Saturday, February 22, 2014

Dissection Is My Hobby: Upatre Insights

i found the biggest problem to face with actual all my projects is not necessarily that i lack the idea of what i want to do, but that i lack documentation on how to do it and then go and have to figure out myself. would that be nice if someone had just mounted a page like.. malware reverser's frequently asked questions, arrrr well never happened.

now im not going to start a FAQ page, but in order to help that situation i produced detailed documentation of my latest reversing project

if you read this because you want to know about malware you will be a bit disappointed probably. mainly because the purpose of that malware itself is not so exciting at all. it just downloads.. stuff. but also because i myself focused not directly on the final executable but on the stony path it takes to get there. it is just awkwardly fascinating to watch malware shift bytes around in memory and trying to escape. i would recommend everyone just slightly interested to try it out himself, the according sample hashes for identification are listed in the write up doc.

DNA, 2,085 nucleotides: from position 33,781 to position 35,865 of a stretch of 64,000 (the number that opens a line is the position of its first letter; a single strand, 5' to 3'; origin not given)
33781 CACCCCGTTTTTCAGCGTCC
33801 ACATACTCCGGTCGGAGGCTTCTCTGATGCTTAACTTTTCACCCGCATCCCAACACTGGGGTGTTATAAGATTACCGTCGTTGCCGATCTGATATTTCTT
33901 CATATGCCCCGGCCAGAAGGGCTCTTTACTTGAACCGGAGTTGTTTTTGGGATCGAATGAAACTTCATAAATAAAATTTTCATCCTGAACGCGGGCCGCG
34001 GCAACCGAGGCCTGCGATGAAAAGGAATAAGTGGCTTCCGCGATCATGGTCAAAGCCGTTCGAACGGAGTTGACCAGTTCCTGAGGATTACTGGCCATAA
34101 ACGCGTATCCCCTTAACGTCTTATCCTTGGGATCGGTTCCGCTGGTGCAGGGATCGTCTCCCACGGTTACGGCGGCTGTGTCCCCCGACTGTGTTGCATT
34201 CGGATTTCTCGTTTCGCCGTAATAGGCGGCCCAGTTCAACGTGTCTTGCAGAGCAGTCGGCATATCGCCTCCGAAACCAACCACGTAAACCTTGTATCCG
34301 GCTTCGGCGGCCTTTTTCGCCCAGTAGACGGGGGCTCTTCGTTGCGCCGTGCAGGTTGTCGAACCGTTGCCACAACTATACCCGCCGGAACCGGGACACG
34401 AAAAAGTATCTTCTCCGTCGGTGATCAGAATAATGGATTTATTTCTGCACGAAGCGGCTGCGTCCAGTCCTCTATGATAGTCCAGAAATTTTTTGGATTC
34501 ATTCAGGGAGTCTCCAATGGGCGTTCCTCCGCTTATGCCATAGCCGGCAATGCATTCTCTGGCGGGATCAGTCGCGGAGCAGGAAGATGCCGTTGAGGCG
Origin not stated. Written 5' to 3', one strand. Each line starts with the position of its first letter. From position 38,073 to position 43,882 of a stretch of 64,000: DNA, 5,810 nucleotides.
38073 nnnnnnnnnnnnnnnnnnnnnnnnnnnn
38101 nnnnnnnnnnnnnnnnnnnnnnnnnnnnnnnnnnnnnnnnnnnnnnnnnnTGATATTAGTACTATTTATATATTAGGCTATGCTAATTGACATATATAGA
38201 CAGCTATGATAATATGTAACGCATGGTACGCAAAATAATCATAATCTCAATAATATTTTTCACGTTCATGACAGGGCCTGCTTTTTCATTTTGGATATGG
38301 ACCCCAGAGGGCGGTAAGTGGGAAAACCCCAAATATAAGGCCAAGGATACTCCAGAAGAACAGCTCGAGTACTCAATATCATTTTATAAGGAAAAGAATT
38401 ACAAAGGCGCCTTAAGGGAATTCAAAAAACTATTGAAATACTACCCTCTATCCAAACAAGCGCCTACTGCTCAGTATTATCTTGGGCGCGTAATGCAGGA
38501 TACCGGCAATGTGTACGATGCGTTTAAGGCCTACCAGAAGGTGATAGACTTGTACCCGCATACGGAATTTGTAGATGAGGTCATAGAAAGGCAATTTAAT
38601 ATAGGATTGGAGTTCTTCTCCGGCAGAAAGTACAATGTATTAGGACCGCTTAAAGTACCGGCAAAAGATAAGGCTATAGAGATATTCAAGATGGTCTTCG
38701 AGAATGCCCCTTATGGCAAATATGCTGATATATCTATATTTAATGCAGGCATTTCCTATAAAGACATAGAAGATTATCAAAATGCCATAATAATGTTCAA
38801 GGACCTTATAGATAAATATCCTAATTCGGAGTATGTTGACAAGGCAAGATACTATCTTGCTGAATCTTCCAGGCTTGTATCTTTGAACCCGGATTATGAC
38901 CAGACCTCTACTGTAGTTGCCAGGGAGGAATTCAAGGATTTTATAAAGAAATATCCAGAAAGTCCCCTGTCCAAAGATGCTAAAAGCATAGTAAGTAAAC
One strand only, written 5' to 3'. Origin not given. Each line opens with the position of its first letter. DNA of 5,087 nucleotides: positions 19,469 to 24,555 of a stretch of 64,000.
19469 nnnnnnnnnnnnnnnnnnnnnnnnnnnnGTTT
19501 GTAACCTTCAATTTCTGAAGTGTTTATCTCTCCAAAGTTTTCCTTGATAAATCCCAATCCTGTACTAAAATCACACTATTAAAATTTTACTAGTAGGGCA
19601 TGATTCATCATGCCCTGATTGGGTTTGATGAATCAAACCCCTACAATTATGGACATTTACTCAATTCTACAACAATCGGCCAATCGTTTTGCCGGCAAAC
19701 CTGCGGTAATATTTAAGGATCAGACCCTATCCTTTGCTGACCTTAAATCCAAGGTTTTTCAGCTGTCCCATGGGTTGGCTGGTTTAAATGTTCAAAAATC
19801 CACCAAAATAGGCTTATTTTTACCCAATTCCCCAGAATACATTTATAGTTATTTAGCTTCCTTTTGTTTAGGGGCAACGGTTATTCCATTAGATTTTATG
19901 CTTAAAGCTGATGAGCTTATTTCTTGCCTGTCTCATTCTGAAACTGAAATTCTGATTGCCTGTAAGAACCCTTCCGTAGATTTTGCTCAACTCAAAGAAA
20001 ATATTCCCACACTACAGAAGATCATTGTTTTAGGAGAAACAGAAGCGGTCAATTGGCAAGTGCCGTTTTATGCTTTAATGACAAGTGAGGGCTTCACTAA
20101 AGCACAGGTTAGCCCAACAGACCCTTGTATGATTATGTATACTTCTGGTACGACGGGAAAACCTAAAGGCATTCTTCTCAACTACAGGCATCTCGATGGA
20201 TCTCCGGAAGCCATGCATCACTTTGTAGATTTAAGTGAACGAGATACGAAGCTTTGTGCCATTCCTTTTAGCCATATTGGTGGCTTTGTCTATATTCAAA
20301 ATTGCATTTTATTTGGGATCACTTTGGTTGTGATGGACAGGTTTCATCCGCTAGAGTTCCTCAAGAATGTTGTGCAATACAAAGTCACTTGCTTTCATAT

for the records, the malware is detected as TrojanDownloader.Win32.Upatre, the full report can be downloaded at, on a summary i will try now here. could get dirty though.


the analyzed sample is a malicious downloader with the sole purpose to connect to a remote C&C when invoked and to download and execute additional malware. it communicates via HTTPS to one of two hardcoded domains, which are believed to be legitimate websites on compromised web servers. malware execution can be parted in a protection layer, an unpacking layer with different stages and the final payload. For an initial infection the malware just copies its own image to the systems %TEMP% directory and executes that copy.